(Prayer in W.P. No.16121 of 2020: Writ Petition is filed under Article 226 of the Constitution of India praying for a Writ of Certiorari, to call for the records of the respondent in letter No.KKL/MM/V16XC19003/2020 dated 07.10.2020 giving notice for pre-closure of the contract No.9010030651 for hiring 4 Nos of Bolero Camper on 23.11.2020 awarded to the petitioner and to quash the same.W.P. No.16122 of 2020: Writ Petition is filed under Article 226 of the Constitution of India praying for a Writ of Certiorari, to call for the records of the respondent in letter No.KKL/MM/V16XC19003/2020 dated 07.10.2020 giving notice for pre-closure of the contract No.9010030653 for hiring 17 Nos of Bolero and contract No.9010030654 for hiring 4 Nos of Bolero Camper on 23.11.2020 awarded to the petitioner and to quash the same.W.P. No.16514 of 2020: Writ Petition is filed under Article 226 of the Constitution of India praying for a Writ of Certiorari, to call for the records of the respondent dated 7.10.2020 and made in KKL/MM/V16XC19003/2020 and to quash the same.)Common Order1. These writ petitions are directed against the impugned notification dated 07.10.2020, pre-closing the contracts of the petitioners viz.Contract No.9010030651 for hiring 4 Nos. of Bolero Camper, 9010030653 for hiring 17 Nos of Bolero, Contract No.9010030654 for hiring 4 Nos of Bolero Camper, Contract No.9001030648 for hiring 23 Nos of Mahindra Bolero and Contract No.9001030649 for hiring 4 Nos of Mahindra Camper.2. The respondent, which is a Oil Corporation (Oil and Natural Gas Corporation Limited) has floated a tender vide No.V16SC17013 dated 06.06.2017 for hiring 133 Nos of light vehicles for providing services of vehicles on hire on regular basis for transportation of its personnel to different work sites for a period of three years for Cauvery Asset, Karaikal.3. There were six different categories of vehicles, sought to be hired, classified as Group A, B, C, D, E & F. One of the bidders, namely Mr.Ayyappan, who was not successful, had filed a writ petition in W.P. No.31223 of 2017, to declare the contract awarded by the respondent herein with respect to Tender No.V16SC17013, opened on 03.07.2017, as null and void and obtained an order of status quo. The said writ petition came to be dismissed on 13.01.2020. Aggrieved by the same, intra court appeals have been preferred in W.A. Nos.246, 247 and 656 of 2020. The said writ appeals have also been dismissed on 11.09.2020. It had taken almost 1-1/2 years for the litigation to end. While so, the respondent had issued a fresh Notice Inviting Tender on 12.03.2019 vide No.V16XC190003 for hiring 77 Nos of light vehicles for a period of two years under three categories. On 17.06.2019 under various categories separate contracts have been entered into between the petitioners and the respondent, for each group of vehicles.4. Clause 7 of the tender document prescribes the duration of the contract as two years from the actual date of mobilisation i.e. the date when the vehicle is deployed for ONGC duty. In case the mobilisation period is delayed on account of ONGC, the same will be allowed without LD.5. Clause ‘8’ of the tender document is on pre-closure of contract, as per which, ONGC reserves their right to pre-close the contract by giving 45 days notice to the contractor. The above said clause ‘8’ has triggered the issue now in question.6. The case of the petitioners is that though the earlier tender dated 06.06.2017 had called for certain type of vehicles, the very same type of vehicles had been called for in the present tender notice also. The petitioners had the apprehension that the pre-closure clause was introduced in view of the status quo order that was granted in the earlier writ petitions which were pending at that point of time. Therefore, they had asked for a clarification raising a query that “assuming that the court stay is vacated and the petitioners become successful bidders for the present tender how the matter would be proceeded further for the purpose of implementation.”7. The petitioners further apprehended that they may have complications once the writ petitions are dismissed. According to the petitioners, the respondent/ONGC had stated that Tender No.V16XC19003 will be governed by the terms and conditions in the document and it is independent of the previous tender. Further, the respondent had stated that Tender No.V16SC17013 will be subject to the order of the Hon’ble High Court, Chennai.8. On the strength of the reply given by the respondent herein, the petitioner in W.P. No.16121/2020 had purchased 4 Nos of Tata Xenon vehicle and deployed them on 29.07.2019. Similarly, the petitioner in W.P. No. 16122 of 2020 had deployed 17 Bolero vehicles in Group ‘A’ and 4 TATA Xenon vehicles in Group ‘B’ and 4 TATA Tiago in Group ‘C’. after having invested huge amounts to suit the requirement of the tender document which required ownership of the vehicle at the time of bidding, including the order of manufacture and the other modification mentioned in the document etc.9. It is stated by the petitioner that as expected, after the dismissal of the writ appeal mentioned supra, on 11.09.2020, the respondent had sent a letter requesting the petitioners to confirm the acceptance of pre-closure of the contract for hiring 3 Nos of Group ‘B’ vehicle against Contract No.9010030651 by giving 45 days notice on 16.09.2020. In short, though the petitioner in W.P. No.16121/2020 was awarded contract for four vehicles, the respondent wanted to pre-close the contract in respect of three vehicles and only one vehicle would be available in the contract. Immediately, the petitioner had sent a letter specifically stating that the vehicles that were deployed and operated were to the fullest satisfaction of the respondent and in conformity with the terms and conditions of the contract dated 14.11.2019 and therefore, the respondent cannot have any reason to invoke clause 5 of the scope of the work and clause 8 of the Special Conditions of the Contract to disturb the contractual obligations and operation of the vehicles. If the same was responded by the Corporation on 23.09.2020 stating that since the tender document contained a pre-closure clause, the same cannot be recalled. The petitioner also had given a reply on 29.09.2020 for which the respondent had sent a notice for pre-closure of the contract by terminating the entire contract, namely Contract No.9010030651 for hiring 4 Nos of Bolero Camper though in the earlier notice, the termination was only with respect to three vehicles.10. The pre-closure was only with respect to Group ‘B’. However, Group ‘C’ vehicles are continuing, though they were running at a huge loss. The said pre-closure is now challenged by the petitioners on the ground that the said pre-closure is arbitrary and invocation of the same is without any reason excepting quoting clause 8 of the tender documents.11. The second contention is that when the respondent had specifically stated that Contract Nos.V16SC17013 and V16XC19003 are independent of each other, the present contract is now cancelled as the previous contract of the year 2017 is revived by the order of dismissal in the writ appeal. Excepting the pre-closure clause, there is no other reason for the pre-closure of the contract because it is not the case of the respondent that the requirement of these vehicles was not there at the relevant point of time. When the petitioners had legitimate expectation of holding the contract for a period of two years, the same is frustrated by the pre-closure notice without giving any reason or even an opportunity of hearing before issuing the same.12. The learned counsel for the respondent would argue that it is only in view of the High Court upholding the tender process issued during the year 2017, the respondents were bound to honour the said Letter of Acceptances. Apprehending the hardship that may be put to the successful bidders of 2019 contract, the Corporation decided to pre-close only certain number of vehicles under each category. The respondent also had issued a notice of 45 days as mentioned in clause 8. Since the petitioners were not willing to accept the said proposal of partial pre-closure, the respondent was constrained to pre-close the entire contract. In fact few of the other contractors had agreed for the partial pre-closure. The petitioner in W.P. No.16122/2020 had asked for an extension and the respondent had also granted time till 05.10.2020 however, he did not provide the details of the vehicle to be de-hired, hence the entire contract for Group ‘A’ and Group ‘B’ vehicles were cancelled retaining Group ‘C’ vehicles.13. The respondent further denied that there is any malafide intention for pre-closing as the very clause was introduced in the subsequent tender document only with a view to uphold the court verdict which was given against the tenderer in 2017 contract. The petitioners were also very well aware that there is a pre-closure condition in the contract entered by them and the same was clarified with them in the pre-bid meeting which was conducted on 28.03.2017. In pre-bid meeting it was clarified that the 2017 contract will be governed by the verdict of the High Court due to which the pre-closure clause was incorporated in the tender document. Besides it is only after the elaborate discussion about the pre-closure which would be after 45 days of prior notice, the petitioners had agreed at the time of signing the contract. Therefore, they cannot now raise any plea against the pre-closure clause without a specific challenge to the same.14. Clause 8 of the special conditions itself only was intended to accommodate the 2017 contract letter of awardees subject to the result of the earlier writ proceedings.15. The partial pre-closure of the contract itself was offered only in order to help the petitioners. Only when they refused to accept for the partial pre-closure, the entire contract had to be closed. In fact as mentioned earlier, so far as petitioner in W.P. No.16121 of 2020 is concerned, there is no closure of Group ‘C’ vehicles. In W.P. No.16122 of 2020, who is the contractor for all the three groups of vehicles, out of 17 vehicles in ‘A’ Group, only 10 vehicles are pre-closed and in Group ‘B’, out of 4 vehicles, three vehicles were pre-closed. Group ‘C’ remains in tact. Whether it is Group ‘B’ or Group ‘C’, they are independent contract and there is separate contract agreement for each group of vehicles. The respondent had also lot of uncertainties due to which there was a reduction in their activities, which also had to be considered for the purpose of pre-closure. Therefore, when the petitioners had taken a calculated risks including the one of pre-closure and participated in the bid, cannot be allowed to challenge the said clause of pre-closure.16. The learned counsel for the respondent also specifically pointed out that clause 27 of the Model Contract and General Contract Conditions of the tender provides for arbitration. Clause 27.1 deals with arbitration in case of supply orders/contracts with firms, other than Public Sector Enterprises. Sub clause (1) of 27.1 specifically mentions that there shall be no arbitration for disputes involving claims up to Rs.25.00 Lakhs and more than Rs.100 Crores. For the purpose of brevity, the said clause is extracted hereunder:27.1 Arbitration (Applicable in case of supply orders/contracts with firms, other than Public Sector Enterprises)1. There shall be no arbitration for disputes involving claims up to 25 lakhs and more than Rs.100 crores. Disputes involving claims above Rs.100 crores shall be adjudicated under the Commercial Courts, Commercial Division and Commercial Appellate Division of High Courts Act, 2015.17. In the case on hand, neither the petitioner nor the respondent has mentioned whether the dispute involved herein is within the permissible limit of less than Rs.100 Crores and more than Rs.25.00 Lakhs. In the absence of the above particulars, this court cannot say whether the petitioner has to only invoke the arbitration clause.18. Appendix - 10 of the tender document provides for changes/modifications sought by the bidders to the bidding conditions. It is not the case of the petitioners that they have asked for modification of clause 8 of the special conditions. They had only sought for a pre-bid clarification about the pre-closure clause which was explained to them that Tender 16XC19003 will be governed by the terms and conditions contained in the document and is independent of any other previous tender. The Tender V16XC17013 (2017 contract) would be subject to the order of the Hon’ble High Court of Chennai. Thus, ONGC had put the bidders on notice about the pending case and how it could be modified subject to the result of the writ petitions. Despite the same, none of the petitioners had sought for any modification.19. There are disputed question of facts involved in this case, as the petitioners had knowledge about the cases pending based on the previous tender notification and the impact of the result of the challenge before the court also was made known to them.20. In Joshi Technologies International Inc. vs. Union of India (UOI) and Ors. reported in (2015) 7 SCC 728, the Hon’ble Supreme Court in paragraph No.70, held as under:70. Further, the legal position which emerges from various judgments of this Court dealing with different situations/aspects relating to contracts entered into by the State/public authority with private parties, can be summarised as under:70.1. At the stage of entering into a contract, the State acts purely in its executive capacity and is bound by the obligations of fairness.70.2. State in its executive capacity, even in the contractual field, is under obligation to act fairly and cannot practise some discriminations.70.3. Even in cases where question is of choice or consideration of competing claims before entering into the field of contract, facts have to be investigated and found before the question of a violation of Article 14 of the Constitution could arise. If those facts are disputed and require assessment of evidence the correctness of which can only be tested satisfactorily by taking detailed evidence, involving examination and cross-examination of witnesses, the case could not be conveniently or satisfactorily decided in proceedings under Article 226 of the Constitution. In such cases the Court can direct the aggrieved party to resort to alternate remedy of civil suit, etc.70.4. Writ jurisdiction of the High Court under Article 226 of the Constitution was not intended to facilitate avoidance of obligation voluntarily incurred.70.5. Writ petition was not maintainable to avoid contractual obligation. Occurrence of commercial difficulty, inconvenience or hardship in performance of the conditions agreed to in the contract can provide no justification in not complying with the terms of contract which the parties had accepted with open eyes. It cannot ever be that a licensee can work out the licence if he finds it profitable to do so: and he can challenge the conditions under which he agreed to take the licence, if he finds it commercially inexpedient to conduct his business.70.8. If the contract between private party and the State/instrumentality and/or agency of the State is under the realm of a private law and there is no element of public law, the normal course for the aggrieved part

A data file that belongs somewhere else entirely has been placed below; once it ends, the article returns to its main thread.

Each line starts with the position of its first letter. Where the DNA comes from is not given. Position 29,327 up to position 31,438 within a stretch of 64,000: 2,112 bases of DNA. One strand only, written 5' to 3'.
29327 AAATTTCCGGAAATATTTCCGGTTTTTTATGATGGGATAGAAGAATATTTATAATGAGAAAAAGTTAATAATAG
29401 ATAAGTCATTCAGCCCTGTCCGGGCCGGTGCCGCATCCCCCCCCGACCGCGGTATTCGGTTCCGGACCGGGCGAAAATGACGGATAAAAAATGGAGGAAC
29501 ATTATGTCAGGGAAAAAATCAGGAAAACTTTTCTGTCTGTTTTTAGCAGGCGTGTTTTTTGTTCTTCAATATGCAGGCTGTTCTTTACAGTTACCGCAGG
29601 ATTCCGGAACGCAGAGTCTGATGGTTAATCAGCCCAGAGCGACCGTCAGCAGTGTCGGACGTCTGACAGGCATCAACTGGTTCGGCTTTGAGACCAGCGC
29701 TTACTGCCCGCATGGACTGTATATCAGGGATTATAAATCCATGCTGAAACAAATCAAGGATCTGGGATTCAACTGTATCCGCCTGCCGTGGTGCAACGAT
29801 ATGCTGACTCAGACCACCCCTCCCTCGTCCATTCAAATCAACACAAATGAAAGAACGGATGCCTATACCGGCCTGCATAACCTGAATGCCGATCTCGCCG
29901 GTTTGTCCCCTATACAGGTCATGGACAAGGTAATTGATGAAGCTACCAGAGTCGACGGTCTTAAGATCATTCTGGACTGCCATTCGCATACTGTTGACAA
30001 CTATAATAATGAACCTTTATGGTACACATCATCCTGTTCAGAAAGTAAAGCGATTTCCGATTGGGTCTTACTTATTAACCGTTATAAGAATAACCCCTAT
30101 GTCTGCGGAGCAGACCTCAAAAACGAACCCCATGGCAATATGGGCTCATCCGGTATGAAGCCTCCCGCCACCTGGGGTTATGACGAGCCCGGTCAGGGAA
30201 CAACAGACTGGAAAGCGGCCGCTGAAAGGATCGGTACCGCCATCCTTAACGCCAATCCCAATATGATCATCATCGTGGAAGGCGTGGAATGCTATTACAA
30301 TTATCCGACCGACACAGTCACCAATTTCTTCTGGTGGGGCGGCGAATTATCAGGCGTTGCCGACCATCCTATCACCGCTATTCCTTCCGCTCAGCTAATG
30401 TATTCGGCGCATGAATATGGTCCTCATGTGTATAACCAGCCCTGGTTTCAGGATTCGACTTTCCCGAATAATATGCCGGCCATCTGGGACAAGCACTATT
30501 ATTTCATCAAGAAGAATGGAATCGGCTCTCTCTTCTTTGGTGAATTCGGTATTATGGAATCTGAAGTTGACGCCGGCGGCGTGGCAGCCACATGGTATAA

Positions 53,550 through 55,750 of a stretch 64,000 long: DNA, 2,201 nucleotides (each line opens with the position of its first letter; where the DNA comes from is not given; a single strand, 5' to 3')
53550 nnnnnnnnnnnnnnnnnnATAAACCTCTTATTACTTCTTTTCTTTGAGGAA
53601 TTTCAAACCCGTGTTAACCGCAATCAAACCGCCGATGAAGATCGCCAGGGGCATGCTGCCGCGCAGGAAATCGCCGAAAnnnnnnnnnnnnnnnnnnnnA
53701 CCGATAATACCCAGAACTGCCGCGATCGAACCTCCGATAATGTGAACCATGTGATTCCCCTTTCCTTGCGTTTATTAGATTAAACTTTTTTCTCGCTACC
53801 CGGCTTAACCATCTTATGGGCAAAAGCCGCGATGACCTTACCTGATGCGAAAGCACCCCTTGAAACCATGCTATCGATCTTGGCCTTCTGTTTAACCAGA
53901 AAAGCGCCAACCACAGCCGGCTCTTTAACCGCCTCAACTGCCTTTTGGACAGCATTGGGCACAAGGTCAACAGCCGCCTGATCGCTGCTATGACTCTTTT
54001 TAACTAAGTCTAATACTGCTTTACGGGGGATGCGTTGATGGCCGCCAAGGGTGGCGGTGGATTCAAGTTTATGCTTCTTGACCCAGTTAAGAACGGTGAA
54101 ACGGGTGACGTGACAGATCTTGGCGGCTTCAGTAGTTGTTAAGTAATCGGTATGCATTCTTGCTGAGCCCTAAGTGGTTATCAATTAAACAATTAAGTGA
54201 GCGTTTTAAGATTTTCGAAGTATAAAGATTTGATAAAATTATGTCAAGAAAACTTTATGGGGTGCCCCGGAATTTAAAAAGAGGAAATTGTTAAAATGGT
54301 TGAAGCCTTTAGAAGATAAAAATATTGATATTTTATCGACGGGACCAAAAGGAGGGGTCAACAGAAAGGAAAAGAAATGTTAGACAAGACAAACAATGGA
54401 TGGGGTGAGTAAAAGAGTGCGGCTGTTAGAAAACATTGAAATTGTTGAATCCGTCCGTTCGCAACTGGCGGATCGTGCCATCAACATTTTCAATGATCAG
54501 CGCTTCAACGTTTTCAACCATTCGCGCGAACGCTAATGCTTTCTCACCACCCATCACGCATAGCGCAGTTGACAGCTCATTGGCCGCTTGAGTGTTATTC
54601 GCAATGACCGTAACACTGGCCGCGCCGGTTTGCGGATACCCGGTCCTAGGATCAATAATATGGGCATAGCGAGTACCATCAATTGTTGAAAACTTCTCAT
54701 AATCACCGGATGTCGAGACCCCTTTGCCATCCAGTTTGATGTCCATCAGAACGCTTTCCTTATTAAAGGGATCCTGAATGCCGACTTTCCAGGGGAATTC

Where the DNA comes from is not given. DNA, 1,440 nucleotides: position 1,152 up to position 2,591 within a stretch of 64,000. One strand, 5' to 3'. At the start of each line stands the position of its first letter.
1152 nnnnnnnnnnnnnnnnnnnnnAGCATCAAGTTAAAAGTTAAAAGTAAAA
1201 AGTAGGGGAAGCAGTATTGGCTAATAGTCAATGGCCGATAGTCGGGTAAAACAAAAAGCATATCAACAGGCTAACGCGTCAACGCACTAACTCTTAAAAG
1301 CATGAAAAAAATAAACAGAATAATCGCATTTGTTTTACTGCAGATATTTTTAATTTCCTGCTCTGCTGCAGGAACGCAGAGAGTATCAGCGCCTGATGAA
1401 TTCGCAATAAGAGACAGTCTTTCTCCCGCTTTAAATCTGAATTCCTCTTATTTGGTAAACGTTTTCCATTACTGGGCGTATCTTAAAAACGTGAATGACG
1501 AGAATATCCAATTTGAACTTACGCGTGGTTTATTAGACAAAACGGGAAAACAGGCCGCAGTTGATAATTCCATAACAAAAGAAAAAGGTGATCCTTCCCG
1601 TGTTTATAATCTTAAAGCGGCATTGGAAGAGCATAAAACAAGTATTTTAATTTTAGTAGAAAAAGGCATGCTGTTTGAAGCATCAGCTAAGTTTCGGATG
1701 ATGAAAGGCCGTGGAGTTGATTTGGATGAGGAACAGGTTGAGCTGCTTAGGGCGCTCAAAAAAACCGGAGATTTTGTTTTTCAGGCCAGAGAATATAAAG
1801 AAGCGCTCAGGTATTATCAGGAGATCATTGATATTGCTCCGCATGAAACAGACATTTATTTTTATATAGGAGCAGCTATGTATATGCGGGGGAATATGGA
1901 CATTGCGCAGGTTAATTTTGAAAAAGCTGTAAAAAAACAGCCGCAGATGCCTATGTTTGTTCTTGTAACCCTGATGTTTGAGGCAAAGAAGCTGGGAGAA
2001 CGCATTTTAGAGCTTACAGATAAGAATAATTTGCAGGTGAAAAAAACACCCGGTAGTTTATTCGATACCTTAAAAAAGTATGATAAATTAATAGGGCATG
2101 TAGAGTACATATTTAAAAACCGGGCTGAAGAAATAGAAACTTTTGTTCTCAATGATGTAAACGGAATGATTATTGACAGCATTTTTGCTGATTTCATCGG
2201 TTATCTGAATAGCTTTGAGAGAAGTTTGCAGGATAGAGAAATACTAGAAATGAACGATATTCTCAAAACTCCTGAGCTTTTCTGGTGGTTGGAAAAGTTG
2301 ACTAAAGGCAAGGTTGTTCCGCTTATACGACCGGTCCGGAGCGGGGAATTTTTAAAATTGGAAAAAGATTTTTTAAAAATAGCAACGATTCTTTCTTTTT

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y, is to invoke the remedies provided under ordinary civil law rather than approaching the High Court under Article 226 of the Constitution of India and invoking its extraordinary jurisdiction.70.11. The scope of judicial review in respect of disputes falling within the domain of contractual obligations may be more limited and in doubtful cases the parties may be relegated to adjudication of their rights by resort to remedies provided for adjudication of purely contractual disputes.”21. Clause 8 of the Special Conditions giving a right of pre-closure to the respondent is a term of contract, therefore, when the contract is being enforced by giving 45 days notice as prescribed, the petitioners cannot be said to be aggrieved. The impugned pre-closure of the contract cannot be termed to be whimsical because the respondent offered a reduction in the number of vehicles to the petitioners. Only when they refused to accept it, they were compelled to close the entire contract. The said act also was only to honour the order passed by the Hon’ble Division Bench. When everything was made transparent to the petitioners, there is no element of prejudice that can be attributed to the petitioners. The contract of the year 2017, became final only after the order of the court was passed. Therefore, the act of the respondent cannot be said to be arbitrary or prejudicial. If the petitioners are so aggrieved that the pre-closure had resulted in a monetary loss to them, it is always open to them to take recourse under the common law remedy.22. With the above observation, the writ petitions are dismissed. However, there shall be no order as to cost. Consequently, the connected writ miscellaneous petitions are closed.